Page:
Wednesday, February 17, 2010

Black Bean Soup

This soup is replete with tomato flavor, so if you are looking for a more deeply "beany" soup like the kind at Panera, you'll have to look elsewhere. Like that other soup, this is deeply satisfying on those cold winter months.

The fresh cilantro in this dish makes a pretty bold flavor note, so if you happen to be one of those people who absolutely cannot abide cilantro, don't worry, it's plenty flavorful without it.

Black Bean Soup

  • ½ cup black beans, dried 
  • 1 bay leaf
  • pinch (less than 1/8 teaspoon) baking soda - See Notes
  • water
  • 1 tablespoon olive oil
  • 1 medium onion, chopped
  • 1 shallot, chopped
  • 1 stalk celery, chopped
  • 1 garlic clove, chopped
  • ½ red bell pepper chopped
  • ½ hot green pepper, chopped
  • ½ teaspoon chipotle chili seasoning*
  • 2 cups vegetable broth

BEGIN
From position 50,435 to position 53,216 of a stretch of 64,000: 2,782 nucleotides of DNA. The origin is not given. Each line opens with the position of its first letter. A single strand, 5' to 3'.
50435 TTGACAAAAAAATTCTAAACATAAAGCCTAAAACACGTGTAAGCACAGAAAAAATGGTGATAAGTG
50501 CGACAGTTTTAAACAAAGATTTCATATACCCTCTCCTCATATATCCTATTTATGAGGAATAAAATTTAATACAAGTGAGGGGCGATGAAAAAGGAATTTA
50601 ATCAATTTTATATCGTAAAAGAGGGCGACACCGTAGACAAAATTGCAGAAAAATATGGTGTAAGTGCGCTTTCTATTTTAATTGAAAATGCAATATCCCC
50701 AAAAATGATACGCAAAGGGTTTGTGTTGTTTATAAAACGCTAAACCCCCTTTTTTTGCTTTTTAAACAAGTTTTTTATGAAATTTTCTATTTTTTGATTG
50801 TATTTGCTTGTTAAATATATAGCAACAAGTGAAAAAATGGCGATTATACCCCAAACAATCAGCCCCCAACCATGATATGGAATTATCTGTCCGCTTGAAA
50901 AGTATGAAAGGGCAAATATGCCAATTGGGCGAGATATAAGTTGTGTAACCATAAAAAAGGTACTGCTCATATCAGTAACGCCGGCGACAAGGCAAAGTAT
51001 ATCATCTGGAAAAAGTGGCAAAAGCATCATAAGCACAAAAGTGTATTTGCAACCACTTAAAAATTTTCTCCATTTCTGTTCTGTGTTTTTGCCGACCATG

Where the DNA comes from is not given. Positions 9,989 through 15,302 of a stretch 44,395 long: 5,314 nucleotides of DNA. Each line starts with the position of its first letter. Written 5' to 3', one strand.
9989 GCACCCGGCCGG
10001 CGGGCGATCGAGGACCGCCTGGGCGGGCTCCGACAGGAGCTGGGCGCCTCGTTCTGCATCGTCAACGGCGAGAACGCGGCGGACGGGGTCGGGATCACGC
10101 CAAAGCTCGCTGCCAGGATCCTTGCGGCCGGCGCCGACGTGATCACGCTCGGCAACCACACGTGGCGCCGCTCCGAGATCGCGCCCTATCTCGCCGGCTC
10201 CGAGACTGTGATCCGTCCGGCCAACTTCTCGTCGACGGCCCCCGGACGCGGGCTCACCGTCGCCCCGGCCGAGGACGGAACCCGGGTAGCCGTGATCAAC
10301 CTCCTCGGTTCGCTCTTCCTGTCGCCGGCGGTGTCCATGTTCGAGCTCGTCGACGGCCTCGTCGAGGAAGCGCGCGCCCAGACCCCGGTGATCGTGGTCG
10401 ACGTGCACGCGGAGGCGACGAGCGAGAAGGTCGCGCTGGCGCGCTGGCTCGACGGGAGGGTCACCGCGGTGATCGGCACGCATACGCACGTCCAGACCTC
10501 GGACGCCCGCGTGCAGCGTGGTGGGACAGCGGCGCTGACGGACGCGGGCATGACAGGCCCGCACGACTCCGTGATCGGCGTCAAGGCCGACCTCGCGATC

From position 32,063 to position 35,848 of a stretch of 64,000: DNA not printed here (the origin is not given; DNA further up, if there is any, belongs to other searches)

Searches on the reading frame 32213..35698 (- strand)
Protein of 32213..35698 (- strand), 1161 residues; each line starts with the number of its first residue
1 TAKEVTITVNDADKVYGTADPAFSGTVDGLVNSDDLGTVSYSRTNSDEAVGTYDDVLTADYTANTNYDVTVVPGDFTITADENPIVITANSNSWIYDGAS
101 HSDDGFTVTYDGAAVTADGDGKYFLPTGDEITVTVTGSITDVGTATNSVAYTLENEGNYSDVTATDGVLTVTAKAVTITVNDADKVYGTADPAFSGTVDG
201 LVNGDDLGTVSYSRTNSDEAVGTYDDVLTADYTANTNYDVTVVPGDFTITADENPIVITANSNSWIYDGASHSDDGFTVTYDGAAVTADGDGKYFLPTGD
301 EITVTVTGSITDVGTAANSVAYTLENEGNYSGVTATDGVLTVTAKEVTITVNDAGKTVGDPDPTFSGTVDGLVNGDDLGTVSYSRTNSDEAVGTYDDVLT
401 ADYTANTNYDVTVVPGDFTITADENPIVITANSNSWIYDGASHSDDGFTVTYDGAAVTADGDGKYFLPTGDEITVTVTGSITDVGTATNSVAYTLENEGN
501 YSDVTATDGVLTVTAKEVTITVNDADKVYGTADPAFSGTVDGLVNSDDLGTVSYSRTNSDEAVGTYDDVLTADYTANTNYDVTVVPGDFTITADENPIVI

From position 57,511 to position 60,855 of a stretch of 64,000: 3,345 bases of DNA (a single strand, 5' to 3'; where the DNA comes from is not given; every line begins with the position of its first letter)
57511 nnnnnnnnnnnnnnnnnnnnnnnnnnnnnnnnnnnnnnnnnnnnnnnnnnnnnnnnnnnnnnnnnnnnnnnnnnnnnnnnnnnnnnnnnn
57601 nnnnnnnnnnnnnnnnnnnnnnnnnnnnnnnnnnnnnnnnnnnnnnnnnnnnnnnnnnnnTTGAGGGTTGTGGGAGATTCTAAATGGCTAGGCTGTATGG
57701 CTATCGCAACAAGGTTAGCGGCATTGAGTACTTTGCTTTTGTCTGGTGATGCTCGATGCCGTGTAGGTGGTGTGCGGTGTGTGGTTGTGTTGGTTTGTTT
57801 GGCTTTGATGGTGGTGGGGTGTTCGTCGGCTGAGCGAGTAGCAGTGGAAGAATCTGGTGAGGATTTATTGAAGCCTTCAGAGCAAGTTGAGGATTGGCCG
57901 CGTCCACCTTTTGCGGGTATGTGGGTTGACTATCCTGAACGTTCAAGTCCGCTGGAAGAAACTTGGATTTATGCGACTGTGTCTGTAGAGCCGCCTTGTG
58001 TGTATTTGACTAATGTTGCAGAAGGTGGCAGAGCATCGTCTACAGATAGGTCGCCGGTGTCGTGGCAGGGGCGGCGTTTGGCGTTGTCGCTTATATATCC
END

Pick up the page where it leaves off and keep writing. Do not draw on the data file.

• 1 14-oz can diced tomatoes
  • ¼ cup salsa
  • 1/2 teaspoon cumin
  • fresh cilantro, chopped plus additional (to garnish)
  • Greek yogurt

  1. Soak the beans overnight or do a quick soak by placing the dried beans in a medium sauce pan with enough water to cover twice over. Add a pinch of baking soda and bring to a boil and let boil for 2 minutes. Turn off the heat and let sit, covered for 2 hours.

  2. Drain the beans and rinse very well. Then place beans back in the saucepan.

  3. Add 3 cups water and bay leaf.

  4. Bring to a boil, reduce heat to a low simmer. Cover and let cook 1 hour 15 minutes to 1 hour 30 minutes, until beans are tender. Check the water level occasionally, adding more as necessary.

  5. Remove bay leaf. Drain the beans.

  6. In a medium sauce pan, over medium-high heat, sauté onion, and shallots in olive oil until they become soft and translucent.

  7. Add the celery, hot pepper and bell pepper and saute for another 5 minutes.

  8. Add the garlic and sauté for another minute.

  9. Add the chipotle chili seasoning, the can of tomatoes and vegetable broth and bring to a rolling boil.

  10. Add the drained, cooked beans.

  11. Reduce heat and simmer 5-7 minutes longer.

  12. Remove about half of the mixture to a blender and puree return pureed soup to the pot - or if you have an immersion blender, use it in the pot.